Volunteers are using a Tinder-like app to help build the world's largest 3D map of the cosmos
A group of more than 10,000 amateur astronomers spread out over 85 countries has identified roughly 240,000 galaxies over the last two years.
Now, the Dark Energy Explorers group aims to recruit even more volunteers and take its work to the next level with a project that could shed new light on the mysterious nature of dark energy, a press statement reveals.
To do so, they must help build the most extensive 3D map of the cosmos by using an app that functions surprisingly like the popular dating app Tinder.
Amateur astronomers are building the largest 3D map of the cosmos
The research project, called the Hobby-Eberly Telescope Dark Energy Experiment (HETDEX), is based at The University of Texas at Austin's McDonald Observatory. Volunteers can sign up for the Dark Energy Explorers and contribute to HETDEX via a smartphone or computer.
The Dark Energy Explorers launched in February 2021. Since then, they have been surveying a region of the sky that includes most of the Big Dipper and is roughly the size of 2,000 full moons. The group's 10,000 volunteers have identified approximately 240,000 galaxies, but that is only about one-tenth of the total number of galaxies they expect to find eventually.
"That's why we need more people," said Karl Gebhardt, a professor of astronomy at UT Austin and project scientist and principal investigator for HETDEX. "If we can get to 100,000 people volunteering, which I think is doable across the world, then we're there in the next year."
The scientists behind the initiative, led by UT Austin graduate student Lindsay House, say the help of volunteers allows them to reduce the time they spend on identifying galaxies by up to 90 percent, freeing them up to spend more of their time on the more challenging science required for the project. The project's ultimate goal is to build the largest 3D cosmos map. The focus will be on galaxies in the early universe to help reveal important clues about dark energy.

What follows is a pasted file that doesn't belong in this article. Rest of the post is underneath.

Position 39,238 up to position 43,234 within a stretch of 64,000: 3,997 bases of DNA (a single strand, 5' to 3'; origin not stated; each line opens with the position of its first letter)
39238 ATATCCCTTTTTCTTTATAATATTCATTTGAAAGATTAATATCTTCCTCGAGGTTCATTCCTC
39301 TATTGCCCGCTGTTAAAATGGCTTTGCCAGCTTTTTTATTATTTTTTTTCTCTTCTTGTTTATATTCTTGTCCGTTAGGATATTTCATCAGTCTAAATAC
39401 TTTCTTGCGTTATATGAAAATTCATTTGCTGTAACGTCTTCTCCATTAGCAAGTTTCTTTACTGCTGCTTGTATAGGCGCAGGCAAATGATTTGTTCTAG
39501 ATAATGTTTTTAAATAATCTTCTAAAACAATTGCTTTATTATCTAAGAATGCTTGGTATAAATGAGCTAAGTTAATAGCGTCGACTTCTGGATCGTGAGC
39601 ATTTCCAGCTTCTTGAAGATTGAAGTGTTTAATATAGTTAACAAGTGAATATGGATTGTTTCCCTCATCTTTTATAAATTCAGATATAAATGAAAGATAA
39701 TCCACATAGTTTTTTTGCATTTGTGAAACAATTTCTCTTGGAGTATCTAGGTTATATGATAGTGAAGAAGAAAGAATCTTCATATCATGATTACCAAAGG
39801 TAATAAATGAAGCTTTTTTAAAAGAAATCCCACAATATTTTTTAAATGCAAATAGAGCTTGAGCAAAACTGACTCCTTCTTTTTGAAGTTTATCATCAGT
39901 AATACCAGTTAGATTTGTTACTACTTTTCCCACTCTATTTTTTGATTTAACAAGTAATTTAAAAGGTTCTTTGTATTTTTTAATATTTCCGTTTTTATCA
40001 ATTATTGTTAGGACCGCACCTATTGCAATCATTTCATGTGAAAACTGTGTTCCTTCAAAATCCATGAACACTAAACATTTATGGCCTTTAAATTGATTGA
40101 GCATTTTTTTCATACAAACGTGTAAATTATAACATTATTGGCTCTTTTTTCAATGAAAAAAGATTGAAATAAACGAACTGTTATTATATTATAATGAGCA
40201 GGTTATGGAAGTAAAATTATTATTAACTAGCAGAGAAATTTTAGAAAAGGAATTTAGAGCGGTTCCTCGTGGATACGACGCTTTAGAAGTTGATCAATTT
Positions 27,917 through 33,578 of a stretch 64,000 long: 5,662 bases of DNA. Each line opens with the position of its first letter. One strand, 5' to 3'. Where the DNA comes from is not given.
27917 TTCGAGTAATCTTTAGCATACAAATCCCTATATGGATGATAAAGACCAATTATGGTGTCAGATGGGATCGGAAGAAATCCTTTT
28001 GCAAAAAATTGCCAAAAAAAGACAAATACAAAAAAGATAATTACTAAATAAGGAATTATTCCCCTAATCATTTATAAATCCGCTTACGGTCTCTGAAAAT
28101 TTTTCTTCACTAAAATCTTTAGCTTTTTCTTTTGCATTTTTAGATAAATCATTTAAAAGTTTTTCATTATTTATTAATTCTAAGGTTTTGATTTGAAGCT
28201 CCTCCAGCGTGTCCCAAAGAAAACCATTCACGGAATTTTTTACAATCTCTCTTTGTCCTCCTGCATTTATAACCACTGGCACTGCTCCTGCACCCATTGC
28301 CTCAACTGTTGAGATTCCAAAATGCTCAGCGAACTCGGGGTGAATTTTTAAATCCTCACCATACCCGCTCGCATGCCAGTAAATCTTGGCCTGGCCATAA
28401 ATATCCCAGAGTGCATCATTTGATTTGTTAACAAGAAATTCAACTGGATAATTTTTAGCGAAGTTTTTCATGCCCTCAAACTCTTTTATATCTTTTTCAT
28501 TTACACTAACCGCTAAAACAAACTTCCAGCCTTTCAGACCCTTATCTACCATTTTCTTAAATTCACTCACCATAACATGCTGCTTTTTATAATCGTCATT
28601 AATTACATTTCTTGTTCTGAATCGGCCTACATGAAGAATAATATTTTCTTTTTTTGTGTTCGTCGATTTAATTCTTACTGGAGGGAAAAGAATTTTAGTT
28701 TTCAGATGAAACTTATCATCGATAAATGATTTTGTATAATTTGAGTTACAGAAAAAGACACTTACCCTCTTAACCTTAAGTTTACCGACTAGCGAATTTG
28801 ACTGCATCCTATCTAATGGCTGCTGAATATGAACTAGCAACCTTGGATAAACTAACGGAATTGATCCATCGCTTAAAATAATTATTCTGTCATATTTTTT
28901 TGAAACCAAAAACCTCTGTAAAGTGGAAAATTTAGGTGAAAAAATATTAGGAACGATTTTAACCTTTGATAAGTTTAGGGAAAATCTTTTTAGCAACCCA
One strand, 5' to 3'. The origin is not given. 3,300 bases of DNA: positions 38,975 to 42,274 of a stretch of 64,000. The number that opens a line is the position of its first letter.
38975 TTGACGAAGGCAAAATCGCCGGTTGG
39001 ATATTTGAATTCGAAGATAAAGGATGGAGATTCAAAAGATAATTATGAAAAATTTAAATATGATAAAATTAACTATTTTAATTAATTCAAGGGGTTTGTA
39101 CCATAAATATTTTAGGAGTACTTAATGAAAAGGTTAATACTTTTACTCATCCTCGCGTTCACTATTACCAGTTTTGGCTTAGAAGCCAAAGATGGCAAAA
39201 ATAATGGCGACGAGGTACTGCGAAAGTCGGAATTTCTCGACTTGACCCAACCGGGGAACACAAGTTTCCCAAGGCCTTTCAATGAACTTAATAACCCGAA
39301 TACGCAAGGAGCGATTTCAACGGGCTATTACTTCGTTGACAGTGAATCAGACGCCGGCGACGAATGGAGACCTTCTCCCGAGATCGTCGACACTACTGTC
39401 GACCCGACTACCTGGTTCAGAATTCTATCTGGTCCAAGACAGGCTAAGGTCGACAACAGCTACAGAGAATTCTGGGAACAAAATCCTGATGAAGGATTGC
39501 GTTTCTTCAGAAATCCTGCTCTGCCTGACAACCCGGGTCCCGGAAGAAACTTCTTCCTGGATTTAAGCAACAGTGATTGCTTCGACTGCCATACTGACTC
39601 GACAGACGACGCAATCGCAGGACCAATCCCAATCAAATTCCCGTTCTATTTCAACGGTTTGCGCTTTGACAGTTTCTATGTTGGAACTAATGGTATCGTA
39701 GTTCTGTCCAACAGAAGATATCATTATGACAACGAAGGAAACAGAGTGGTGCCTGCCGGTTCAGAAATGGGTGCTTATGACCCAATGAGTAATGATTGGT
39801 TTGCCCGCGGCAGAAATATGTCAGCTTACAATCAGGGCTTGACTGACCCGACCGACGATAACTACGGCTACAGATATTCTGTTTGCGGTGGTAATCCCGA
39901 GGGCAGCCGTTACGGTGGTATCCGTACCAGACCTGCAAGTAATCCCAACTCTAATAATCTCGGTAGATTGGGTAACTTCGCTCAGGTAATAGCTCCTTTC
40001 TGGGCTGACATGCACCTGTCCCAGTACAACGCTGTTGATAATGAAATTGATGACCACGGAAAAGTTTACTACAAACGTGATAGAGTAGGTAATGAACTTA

"We've tried writing computer code to do this and even used machine learning, but we found the human eye is significantly superior," Gebhardt added. "We were skeptical initially, but we were blown away by the accuracy."
How to become a Dark Energy Explorer
Following a brief tutorial, volunteers are presented with astronomical images taken from a massive survey of more than a million distant galaxies taken by the 11-meter Hobby-Eberly Telescope at the McDonald Observatory in West Texas — one of the largest optical telescopes in the world.
The volunteers must then decide whether the objects they see are galaxies or just random noises. Similarly to the popular dating app Tinder, the volunteers pick their choice by swiping either left or right.
"It's really exciting to see how enthusiastic the public is about classifying these galaxies," said Lindsay House, the UT Austin graduate student who leads the project.
The massive volunteer project aims to determine whether dark energy's effects are constant or change over time. Roughly two-thirds of the galaxy is believed to be made up of dark energy, but the scientific community knows very little regarding its makeup. It is measured indirectly via the effect it has on large space objects over massive regions of space. Such large areas make for massive samples, which is where volunteers worldwide can lend a hand. In this case, by swiping left or right for science.
With many scientists still unhappy with the IAU's definition of "planet," it's possible the debate will never be resolved!